News & information

POSTAL FACTS: Oct. 3, 2014

What reporters and commentators are writing and saying about the Postal Service, and how NALC members and leaders are making their voices heard. 


NALC President Fredric Rolando was quoted in a story on The Motley Fool website about Amazon.com’s partnership with USPS, an article that thoroughly explores the Postal Service’s financial situation:

“The red ink at USPS has nothing to do with the mail, the Internet, or related factors,” explained National Association of Letter Carriers President Fredric Rolando in an email to Fool. “It results from politics. In 2006, a lame-duck Congress mandated that the Postal Service prefund future retiree health benefits. No other public or private entity is required to prefund for even one year; USPS must pre-fund the next 75 years ahead and pay it all over 10 years. That annual charge of $5.6 billion is the red ink.”

Click here to read the story.

Army veteran Mark Garcia, a member of Elkton, MD Branch 2069, was featured in The Cecil Whig. Garcia has worked at the Elkton Post Office for 25 years. He loves the town of Elkton and every day he does his route with a smile. After carrying mail for 25 years, he has only been bitten by a dog twice.

Click here to read the story.

The Congressional Research Service’s report confirms that the reason for USPS current financial problems is the 2006 congressional law mandating that the Postal Service pre-fund the health benefits of future retirees decades ahead of time—a mandate required of no other government agency or private enterprise.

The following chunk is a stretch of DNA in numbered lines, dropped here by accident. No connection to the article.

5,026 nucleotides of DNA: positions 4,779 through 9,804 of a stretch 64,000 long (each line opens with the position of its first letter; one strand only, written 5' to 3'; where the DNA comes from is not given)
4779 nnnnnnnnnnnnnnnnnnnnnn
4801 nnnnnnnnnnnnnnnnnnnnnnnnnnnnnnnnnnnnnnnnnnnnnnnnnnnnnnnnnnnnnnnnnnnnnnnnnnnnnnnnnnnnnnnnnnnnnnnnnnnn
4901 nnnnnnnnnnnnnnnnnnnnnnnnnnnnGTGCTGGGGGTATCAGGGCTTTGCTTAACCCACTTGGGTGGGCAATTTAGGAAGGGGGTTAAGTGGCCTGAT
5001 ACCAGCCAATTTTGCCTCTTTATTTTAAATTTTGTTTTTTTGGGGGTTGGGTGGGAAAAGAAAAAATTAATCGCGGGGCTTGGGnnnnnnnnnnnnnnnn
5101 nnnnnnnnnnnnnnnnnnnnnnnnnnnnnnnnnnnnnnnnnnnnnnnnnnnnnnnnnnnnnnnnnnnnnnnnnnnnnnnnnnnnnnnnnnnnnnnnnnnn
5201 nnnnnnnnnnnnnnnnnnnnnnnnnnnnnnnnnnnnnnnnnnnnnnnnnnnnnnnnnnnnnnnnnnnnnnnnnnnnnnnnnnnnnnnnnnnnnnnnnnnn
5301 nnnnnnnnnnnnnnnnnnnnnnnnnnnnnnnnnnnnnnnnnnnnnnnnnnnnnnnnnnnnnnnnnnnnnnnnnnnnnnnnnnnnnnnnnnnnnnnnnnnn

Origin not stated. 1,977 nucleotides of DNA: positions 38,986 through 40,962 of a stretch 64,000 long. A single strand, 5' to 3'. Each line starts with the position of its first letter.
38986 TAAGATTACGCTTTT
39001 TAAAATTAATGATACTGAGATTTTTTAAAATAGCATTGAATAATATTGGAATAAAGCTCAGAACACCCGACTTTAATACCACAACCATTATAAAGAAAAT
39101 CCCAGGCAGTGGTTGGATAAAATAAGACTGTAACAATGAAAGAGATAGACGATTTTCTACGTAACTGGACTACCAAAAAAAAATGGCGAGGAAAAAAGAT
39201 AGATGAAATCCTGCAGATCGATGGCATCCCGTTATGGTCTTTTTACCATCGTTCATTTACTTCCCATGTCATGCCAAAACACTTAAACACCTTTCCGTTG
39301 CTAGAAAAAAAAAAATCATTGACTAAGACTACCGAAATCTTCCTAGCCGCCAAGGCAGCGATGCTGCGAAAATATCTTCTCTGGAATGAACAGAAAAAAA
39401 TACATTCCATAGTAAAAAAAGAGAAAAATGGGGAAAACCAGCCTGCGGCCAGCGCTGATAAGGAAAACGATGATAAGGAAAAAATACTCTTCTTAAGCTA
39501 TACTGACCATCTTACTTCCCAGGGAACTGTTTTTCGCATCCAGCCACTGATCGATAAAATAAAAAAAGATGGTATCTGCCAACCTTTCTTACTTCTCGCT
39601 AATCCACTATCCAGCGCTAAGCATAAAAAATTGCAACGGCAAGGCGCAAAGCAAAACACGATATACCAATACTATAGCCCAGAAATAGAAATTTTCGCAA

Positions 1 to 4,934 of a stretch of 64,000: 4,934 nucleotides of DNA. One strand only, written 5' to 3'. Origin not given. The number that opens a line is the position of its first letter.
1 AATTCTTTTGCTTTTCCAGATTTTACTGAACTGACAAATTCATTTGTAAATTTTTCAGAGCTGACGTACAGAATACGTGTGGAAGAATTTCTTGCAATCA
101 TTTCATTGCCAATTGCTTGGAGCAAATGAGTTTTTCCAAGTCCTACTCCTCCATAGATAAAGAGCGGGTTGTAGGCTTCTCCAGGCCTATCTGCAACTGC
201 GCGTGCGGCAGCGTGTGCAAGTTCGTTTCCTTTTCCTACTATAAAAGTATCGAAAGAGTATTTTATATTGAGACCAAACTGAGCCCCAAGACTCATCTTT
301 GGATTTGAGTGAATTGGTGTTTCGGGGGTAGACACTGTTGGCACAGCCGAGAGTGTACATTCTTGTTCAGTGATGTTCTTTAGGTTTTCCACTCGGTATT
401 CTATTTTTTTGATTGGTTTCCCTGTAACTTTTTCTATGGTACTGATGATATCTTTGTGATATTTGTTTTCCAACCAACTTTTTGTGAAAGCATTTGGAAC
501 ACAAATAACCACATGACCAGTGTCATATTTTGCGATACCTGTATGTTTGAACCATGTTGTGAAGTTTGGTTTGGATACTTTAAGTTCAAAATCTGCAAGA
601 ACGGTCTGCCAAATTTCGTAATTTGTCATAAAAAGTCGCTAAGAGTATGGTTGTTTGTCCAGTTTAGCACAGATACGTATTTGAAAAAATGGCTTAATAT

Click here to read the story.

New York Daily News editor James Harney rode the subway back to his old neighborhood to inspect the Bronx General Post Office where his father once worked nights, loading mail onto delivery trucks. USPS recently announced that the stately building has been sold. Harney worries that if the developer who bought the property turns it “into a bustling, gray-brick marketplace, will anybody really pay attention to the historic artwork on its walls?”

Click here to read the story.

An internal document released by the Canadian Union of Postal Workers warns that Canada Post’s new super-mailboxes will make a dent in property values and depress the price of houses located near them. Here in the U.S., a few pieces of stalled congressional legislation have proposed forcing residential and business delivery to centralized cluster boxes, and the Postal Service in different parts of the country has tried to to convince customers to agree to change their mode of mail delivery to cluster box or centralized delivery.

Click here to read the Winnipeg Free Press story, and click here to learn the rights of both postal customers and letter carriers when USPS solicits to change the mode of mail delivery.